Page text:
"I had no self-confidence, and no longer knew how the business world was working," says the thirty-something who avoids mainstream media such as television and newspapers. Yet, she knew there might be a way for putting her special talents in design and creative writing to work.
"I was afraid of the George Orwell 1984 story about bureaucracy, but the moment I opened and registered my business, I started to fly," she recounts. "The girls at the clinic helped me most with psychological and moral support for opening my business."
In turn, the volunteer experience gives a lot back to the students. Most of the female students who enroll in the class are given a rare and unique opportunity to peek into the private community of haredi people. Students learn about day-to-day life in Bnei Brak-- their hardships, their joys, their beliefs. "They recognize that we have much more in common than we tend to think," says Feit, who like Holtsman, is a professional working mother of two children. "It is an opportunity to see them as separate human beings-- as women and not just a part of a close-knit community that we hardly know about and hold stereotypes towards."
Much of the exchange at the Microbusiness Clinic is done through meetings, where students help participating women write contracts and business plans, and file social security papers. Depending on where they meet, sometimes TAU students are expected to meet the haredi dress-code of long-sleeved shirts and long skirts.
At the end of the day, the clinic boils down to being a much needed service, as state-funded legal aid in Israel is in short supply.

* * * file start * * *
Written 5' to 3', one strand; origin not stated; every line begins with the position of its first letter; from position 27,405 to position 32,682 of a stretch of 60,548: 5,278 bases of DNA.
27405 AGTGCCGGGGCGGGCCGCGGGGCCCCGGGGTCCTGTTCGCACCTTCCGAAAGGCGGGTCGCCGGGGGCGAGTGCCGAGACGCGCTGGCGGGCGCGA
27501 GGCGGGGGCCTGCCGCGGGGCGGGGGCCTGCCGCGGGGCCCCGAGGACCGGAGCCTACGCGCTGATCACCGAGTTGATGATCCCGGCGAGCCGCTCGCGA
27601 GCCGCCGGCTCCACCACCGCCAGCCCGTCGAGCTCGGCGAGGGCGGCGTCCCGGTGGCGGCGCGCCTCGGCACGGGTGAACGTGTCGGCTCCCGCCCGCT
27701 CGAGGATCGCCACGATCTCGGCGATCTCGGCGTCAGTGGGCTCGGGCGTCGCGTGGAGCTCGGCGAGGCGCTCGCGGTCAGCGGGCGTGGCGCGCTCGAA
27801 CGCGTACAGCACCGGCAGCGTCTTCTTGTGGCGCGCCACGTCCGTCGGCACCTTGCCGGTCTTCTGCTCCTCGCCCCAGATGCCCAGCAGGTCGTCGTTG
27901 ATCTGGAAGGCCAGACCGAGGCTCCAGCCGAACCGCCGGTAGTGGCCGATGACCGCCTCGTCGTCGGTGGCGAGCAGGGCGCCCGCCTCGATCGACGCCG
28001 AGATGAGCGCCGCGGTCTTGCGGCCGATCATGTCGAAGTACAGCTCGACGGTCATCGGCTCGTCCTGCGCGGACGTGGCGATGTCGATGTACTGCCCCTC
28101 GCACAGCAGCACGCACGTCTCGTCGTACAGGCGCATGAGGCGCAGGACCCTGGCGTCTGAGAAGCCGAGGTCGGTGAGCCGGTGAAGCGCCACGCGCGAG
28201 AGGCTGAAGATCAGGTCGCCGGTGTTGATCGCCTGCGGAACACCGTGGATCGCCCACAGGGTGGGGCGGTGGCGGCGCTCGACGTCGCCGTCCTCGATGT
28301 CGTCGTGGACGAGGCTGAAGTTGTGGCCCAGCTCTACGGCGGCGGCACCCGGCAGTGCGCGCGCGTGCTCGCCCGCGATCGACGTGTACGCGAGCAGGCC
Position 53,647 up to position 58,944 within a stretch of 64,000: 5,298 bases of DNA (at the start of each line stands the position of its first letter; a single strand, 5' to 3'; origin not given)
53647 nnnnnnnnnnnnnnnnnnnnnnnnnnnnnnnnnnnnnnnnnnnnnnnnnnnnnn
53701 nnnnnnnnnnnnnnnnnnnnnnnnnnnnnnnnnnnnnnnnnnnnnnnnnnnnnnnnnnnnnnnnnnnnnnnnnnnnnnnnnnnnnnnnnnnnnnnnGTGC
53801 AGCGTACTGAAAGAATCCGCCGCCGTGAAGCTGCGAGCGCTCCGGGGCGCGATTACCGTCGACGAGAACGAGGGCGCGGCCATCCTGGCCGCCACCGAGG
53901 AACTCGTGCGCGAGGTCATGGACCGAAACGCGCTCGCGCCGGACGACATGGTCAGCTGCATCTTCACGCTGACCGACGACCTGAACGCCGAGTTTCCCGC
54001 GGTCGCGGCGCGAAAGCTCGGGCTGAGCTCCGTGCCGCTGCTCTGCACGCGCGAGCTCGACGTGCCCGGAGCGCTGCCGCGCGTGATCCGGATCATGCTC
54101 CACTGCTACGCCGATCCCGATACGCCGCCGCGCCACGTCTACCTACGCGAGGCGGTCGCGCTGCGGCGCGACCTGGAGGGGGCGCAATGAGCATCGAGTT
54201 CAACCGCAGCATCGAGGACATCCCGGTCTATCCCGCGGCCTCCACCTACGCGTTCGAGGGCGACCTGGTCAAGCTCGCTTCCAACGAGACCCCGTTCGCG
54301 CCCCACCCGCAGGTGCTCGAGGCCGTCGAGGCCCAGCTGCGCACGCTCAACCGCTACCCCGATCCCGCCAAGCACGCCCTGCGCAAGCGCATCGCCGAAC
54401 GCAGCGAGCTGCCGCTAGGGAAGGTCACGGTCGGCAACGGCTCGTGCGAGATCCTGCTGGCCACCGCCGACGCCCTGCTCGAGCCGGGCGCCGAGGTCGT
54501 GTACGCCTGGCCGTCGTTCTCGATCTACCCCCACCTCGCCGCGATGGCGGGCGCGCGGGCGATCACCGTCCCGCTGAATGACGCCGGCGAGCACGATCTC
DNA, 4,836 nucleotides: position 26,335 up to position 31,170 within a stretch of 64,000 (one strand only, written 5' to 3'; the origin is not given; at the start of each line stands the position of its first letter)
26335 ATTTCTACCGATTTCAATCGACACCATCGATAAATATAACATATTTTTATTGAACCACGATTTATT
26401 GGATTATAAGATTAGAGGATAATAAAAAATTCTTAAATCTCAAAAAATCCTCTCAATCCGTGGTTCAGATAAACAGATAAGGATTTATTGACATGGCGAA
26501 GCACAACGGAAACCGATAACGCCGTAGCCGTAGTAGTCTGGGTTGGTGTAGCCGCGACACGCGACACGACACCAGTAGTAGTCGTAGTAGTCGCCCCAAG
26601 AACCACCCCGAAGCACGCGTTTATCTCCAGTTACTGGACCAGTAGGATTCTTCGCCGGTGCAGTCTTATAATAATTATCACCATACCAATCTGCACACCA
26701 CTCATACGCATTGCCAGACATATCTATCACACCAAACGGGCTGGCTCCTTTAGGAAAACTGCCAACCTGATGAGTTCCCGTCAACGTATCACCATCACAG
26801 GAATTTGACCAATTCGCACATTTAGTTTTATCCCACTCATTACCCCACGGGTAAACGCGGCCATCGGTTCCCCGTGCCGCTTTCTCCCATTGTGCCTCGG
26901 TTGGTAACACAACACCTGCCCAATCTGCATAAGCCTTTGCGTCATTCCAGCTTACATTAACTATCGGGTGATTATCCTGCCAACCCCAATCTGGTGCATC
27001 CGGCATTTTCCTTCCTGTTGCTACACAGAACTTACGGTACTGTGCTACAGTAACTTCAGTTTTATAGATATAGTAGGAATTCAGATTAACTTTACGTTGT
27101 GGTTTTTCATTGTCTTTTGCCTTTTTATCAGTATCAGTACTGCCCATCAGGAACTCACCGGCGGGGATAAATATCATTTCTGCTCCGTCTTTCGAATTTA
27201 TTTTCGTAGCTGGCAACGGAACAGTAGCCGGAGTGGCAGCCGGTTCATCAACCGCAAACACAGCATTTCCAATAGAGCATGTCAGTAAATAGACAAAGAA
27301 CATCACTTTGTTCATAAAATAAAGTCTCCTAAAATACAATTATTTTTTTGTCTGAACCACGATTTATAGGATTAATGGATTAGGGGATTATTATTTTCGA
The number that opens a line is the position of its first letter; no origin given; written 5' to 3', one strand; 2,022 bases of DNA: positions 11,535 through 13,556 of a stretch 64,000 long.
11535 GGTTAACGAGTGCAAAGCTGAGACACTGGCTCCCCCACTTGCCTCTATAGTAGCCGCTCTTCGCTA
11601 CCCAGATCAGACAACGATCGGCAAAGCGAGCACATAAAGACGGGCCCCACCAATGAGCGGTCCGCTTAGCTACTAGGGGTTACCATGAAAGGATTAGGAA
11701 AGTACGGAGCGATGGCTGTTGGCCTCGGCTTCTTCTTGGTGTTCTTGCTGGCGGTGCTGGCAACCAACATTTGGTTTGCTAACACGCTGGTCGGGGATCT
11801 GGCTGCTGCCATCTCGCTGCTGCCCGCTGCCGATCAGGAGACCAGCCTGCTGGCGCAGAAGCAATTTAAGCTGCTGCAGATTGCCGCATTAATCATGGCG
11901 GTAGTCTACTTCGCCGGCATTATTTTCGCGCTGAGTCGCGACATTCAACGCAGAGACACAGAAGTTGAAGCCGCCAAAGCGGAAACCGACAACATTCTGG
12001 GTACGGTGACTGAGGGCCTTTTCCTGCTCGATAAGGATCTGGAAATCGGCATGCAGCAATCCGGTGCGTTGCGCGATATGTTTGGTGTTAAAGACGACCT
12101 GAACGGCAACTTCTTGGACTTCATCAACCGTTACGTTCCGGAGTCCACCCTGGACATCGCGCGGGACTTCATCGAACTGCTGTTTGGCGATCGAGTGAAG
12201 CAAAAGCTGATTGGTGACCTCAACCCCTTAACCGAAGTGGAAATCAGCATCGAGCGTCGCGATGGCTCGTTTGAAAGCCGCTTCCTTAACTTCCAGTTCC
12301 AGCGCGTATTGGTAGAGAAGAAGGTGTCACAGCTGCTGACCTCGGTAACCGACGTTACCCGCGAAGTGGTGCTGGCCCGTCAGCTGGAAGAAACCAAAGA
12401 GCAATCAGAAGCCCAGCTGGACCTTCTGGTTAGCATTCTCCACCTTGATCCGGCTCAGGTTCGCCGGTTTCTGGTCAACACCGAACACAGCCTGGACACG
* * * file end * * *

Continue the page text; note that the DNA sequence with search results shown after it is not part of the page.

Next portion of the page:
The clinic is funded by the Hadassah Foundation, the Koret Fund, and the Stein Family, Los Angeles. It is operated as one of seven legal clinics within the framework of the Cegla Clinical Legal Education Program at the Buchmann Law Faculty, in cooperation with Economic Empowerment for Women (EEW).
Over the past years, the legal clinics at TAU have been instrumental in shaping public policy and social awareness in Israel on various levels.
For example, TAU lawyers and students helped formulate new government policy which forbids disconnecting water from poor families who cannot afford to pay their water bills. Other examples include health insurance for migrant workers, rights for same-sex spouses, and the changing of environmental policy.
Each clinic runs as a full year accredited academic course. Faculty members, a staff attorney and students meet once a week to discuss theoretical, doctrinal and conceptual questions. In addition, the students work for 4-6 hours a week under the supervision of the clinic's lawyer, on community projects or public interest cases.
The legal clinics at Tel Aviv University are based on the notion that lawyers, individually and as a professional collective, carry a special responsibility to use professional knowledge to bring about positive social change. Lawyers are also expected to contribute to the community in which they live and work. For that reason, students who are accepted to the Tel Aviv University Buchmann Law Faculty are expected to participate in legal clinics. Such participation helps students develop their understanding about the potential and limitations of law to serve as a vehicle for attaining social justice.